Open this publication in new window or tab >>Reducing renewable power curtailment and CO2 emissions in China through district heating storage
2020 (English)In: Wiley Interdisciplinary Reviews: Energy and Environment, ISSN 2041-8396, E-ISSN 2041-840X, Vol. 9, no 1, article id e361Article in journal (Refereed) Published
Abstract [en]

Emissions reductions are often achieved through the increased share of renewable energy sources (RES) and China is the leader in the growth of RES in the power sector. This growth has led to high levels of curtailment of RES power due to insufficient reinforcement of the electricity grid to support such growth and due to competition with other power sources. Although the problem of curtailment has been alleviated in recent years, large amounts of power are still discarded, and it is important to consider how to address this problem in the short term and how much CO2e emissions could be avoided as a result. The use of district heating systems to reduce the curtailment of renewable power has seen increasing interest in recent years. Based on a review of potential energy storage in district heating, the current paper assesses the capability to use the national storage potential of district heating systems in China to reduce curtailment and to determine what effects that may have on avoiding CO2e emissions. The distribution networks and the thermal inertia of buildings connected to district heating are considered as two major forms of storage that can be “charged” using power that would otherwise be curtailed. The results show that there may be sufficient storage available to absorb all renewable power that is currently curtailed in those provinces using district heating during the heating season, resulting in avoided emissions of up to 14 MtCO2e/annum. This article is categorized under: Energy and Climate > Economics and Policy Wind Power > Climate and Environment Energy Infrastructure > Climate and Environment Energy and Urban Design > Climate and Environment.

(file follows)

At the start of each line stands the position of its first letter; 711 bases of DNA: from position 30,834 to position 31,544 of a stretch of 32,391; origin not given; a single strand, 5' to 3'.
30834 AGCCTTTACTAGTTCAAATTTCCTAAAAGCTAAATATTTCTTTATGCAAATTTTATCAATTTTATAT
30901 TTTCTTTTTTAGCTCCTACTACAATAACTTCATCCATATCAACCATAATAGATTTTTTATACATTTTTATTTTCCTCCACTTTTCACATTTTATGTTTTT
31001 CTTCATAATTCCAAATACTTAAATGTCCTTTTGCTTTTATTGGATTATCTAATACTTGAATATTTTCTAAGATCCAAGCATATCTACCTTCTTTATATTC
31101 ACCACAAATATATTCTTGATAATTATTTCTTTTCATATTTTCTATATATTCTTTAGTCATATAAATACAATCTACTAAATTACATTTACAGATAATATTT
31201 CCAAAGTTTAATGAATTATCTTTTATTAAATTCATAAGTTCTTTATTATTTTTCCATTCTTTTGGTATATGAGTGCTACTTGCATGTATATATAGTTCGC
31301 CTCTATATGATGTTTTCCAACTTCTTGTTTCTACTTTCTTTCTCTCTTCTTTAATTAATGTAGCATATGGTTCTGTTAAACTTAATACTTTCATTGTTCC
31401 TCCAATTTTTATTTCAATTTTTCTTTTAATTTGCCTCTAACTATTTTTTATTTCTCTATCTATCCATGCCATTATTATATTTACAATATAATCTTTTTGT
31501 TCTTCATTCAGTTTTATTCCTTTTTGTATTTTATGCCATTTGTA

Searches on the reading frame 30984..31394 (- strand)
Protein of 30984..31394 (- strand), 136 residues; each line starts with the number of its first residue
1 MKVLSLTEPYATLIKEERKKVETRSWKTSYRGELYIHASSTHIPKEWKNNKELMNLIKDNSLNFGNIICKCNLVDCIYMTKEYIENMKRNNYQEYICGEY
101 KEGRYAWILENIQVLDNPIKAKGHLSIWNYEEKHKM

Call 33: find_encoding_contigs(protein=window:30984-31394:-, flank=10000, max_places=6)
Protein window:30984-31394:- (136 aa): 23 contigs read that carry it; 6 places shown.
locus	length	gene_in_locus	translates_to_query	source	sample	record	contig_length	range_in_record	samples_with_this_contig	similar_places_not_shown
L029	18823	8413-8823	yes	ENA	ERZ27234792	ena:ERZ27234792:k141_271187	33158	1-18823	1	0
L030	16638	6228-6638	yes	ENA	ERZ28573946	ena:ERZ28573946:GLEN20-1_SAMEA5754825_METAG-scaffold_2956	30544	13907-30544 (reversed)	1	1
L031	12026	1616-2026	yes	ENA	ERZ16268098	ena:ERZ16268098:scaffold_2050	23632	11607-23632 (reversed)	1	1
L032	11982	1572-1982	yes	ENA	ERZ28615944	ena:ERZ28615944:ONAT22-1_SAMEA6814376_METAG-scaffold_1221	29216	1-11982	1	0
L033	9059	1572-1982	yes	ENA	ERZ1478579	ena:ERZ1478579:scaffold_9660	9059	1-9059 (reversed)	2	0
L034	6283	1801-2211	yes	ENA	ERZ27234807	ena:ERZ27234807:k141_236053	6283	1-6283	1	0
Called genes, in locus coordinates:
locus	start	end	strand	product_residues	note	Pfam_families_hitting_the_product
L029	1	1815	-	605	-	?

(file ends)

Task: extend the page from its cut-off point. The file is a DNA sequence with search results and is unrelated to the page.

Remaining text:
Place, publisher, year, edition, pages
John Wiley and Sons Ltd, 2020
Keywords
CO2 emission, district heating storage, renewable power curtailment, thermal inertia, Carbon dioxide, Electric energy storage, Heating equipment, Potential energy, Wind power, Avoided emissions, CO2 emissions, District heating system, Emissions reduction, Energy infrastructures, Renewable energy source, Renewable Power, District heating
National Category
Energy Engineering
Identifiers
urn:nbn:se:mdh:diva-47112 (URN)10.1002/wene.361 (DOI)2-s2.0-85070734905 (Scopus ID)
Available from: 2020-02-20 Created: 2020-02-20 Last updated: 2020-02-20Bibliographically approved
Wu, S., Xiong, R., Li, H., Nian, V. & Ma, S. (2020). The state of the art on preheating lithium-ion batteries in cold weather. Journal of Energy Storage, 27, Article ID 101059.
Open this publication in new window or tab >>The state of the art on preheating lithium-ion batteries in cold weather
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2020 (English)In: Journal of Energy Storage, E-ISSN 2352-152X, Vol. 27, article id 101059Article in journal (Refereed) Published
Abstract [en]

Preheating batteries in electric vehicles under cold weather conditions is one of the key measures to improve the performance and lifetime of lithium-ion batteries. In general, preheating can be divided into external heating and internal heating, depending on the location of the heat source. External heating methods are usually characterized by low system complexity, long heating time and high energy loss; while internal heating methods can achieve a shorter heating time, a higher heating efficiency and lower impacts on thermal-induced aging but at a higher risk in safety. Through reviewing recent progress in the development of preheating methods for lithium-ion batteries, this paper provides insights on developing new preheating techniques and guidance on the selection of preheating methods. 

Place, publisher, year, edition, pages
Elsevier Ltd, 2020
Keywords
Battery thermal management, Electric vehicles, External heating, Internal heating, Lithium-ion battery preheating, Battery management systems, Energy dissipation, Ions, Preheating, Battery thermal managements, Heat sources, Heating efficiencies, Recent progress, State of the art, System complexity, Lithium-ion batteries
National Category
Energy Engineering Energy Systems
Identifiers
urn:nbn:se:mdh:diva-46153 (URN)10.1016/j.est.2019.101059 (DOI)2-s2.0-85074704695 (Scopus ID)
Available from: 2019-12-10 Created: 2019-12-10 Last updated: 2019-12-10Bibliographically approved
Li, H., Song, J., Sun, Q., Wallin, F. & Zhang, Q. (2019). A dynamic price model based on levelized cost for district heating. Energy, Ecology and Environment, 4(1), 15-25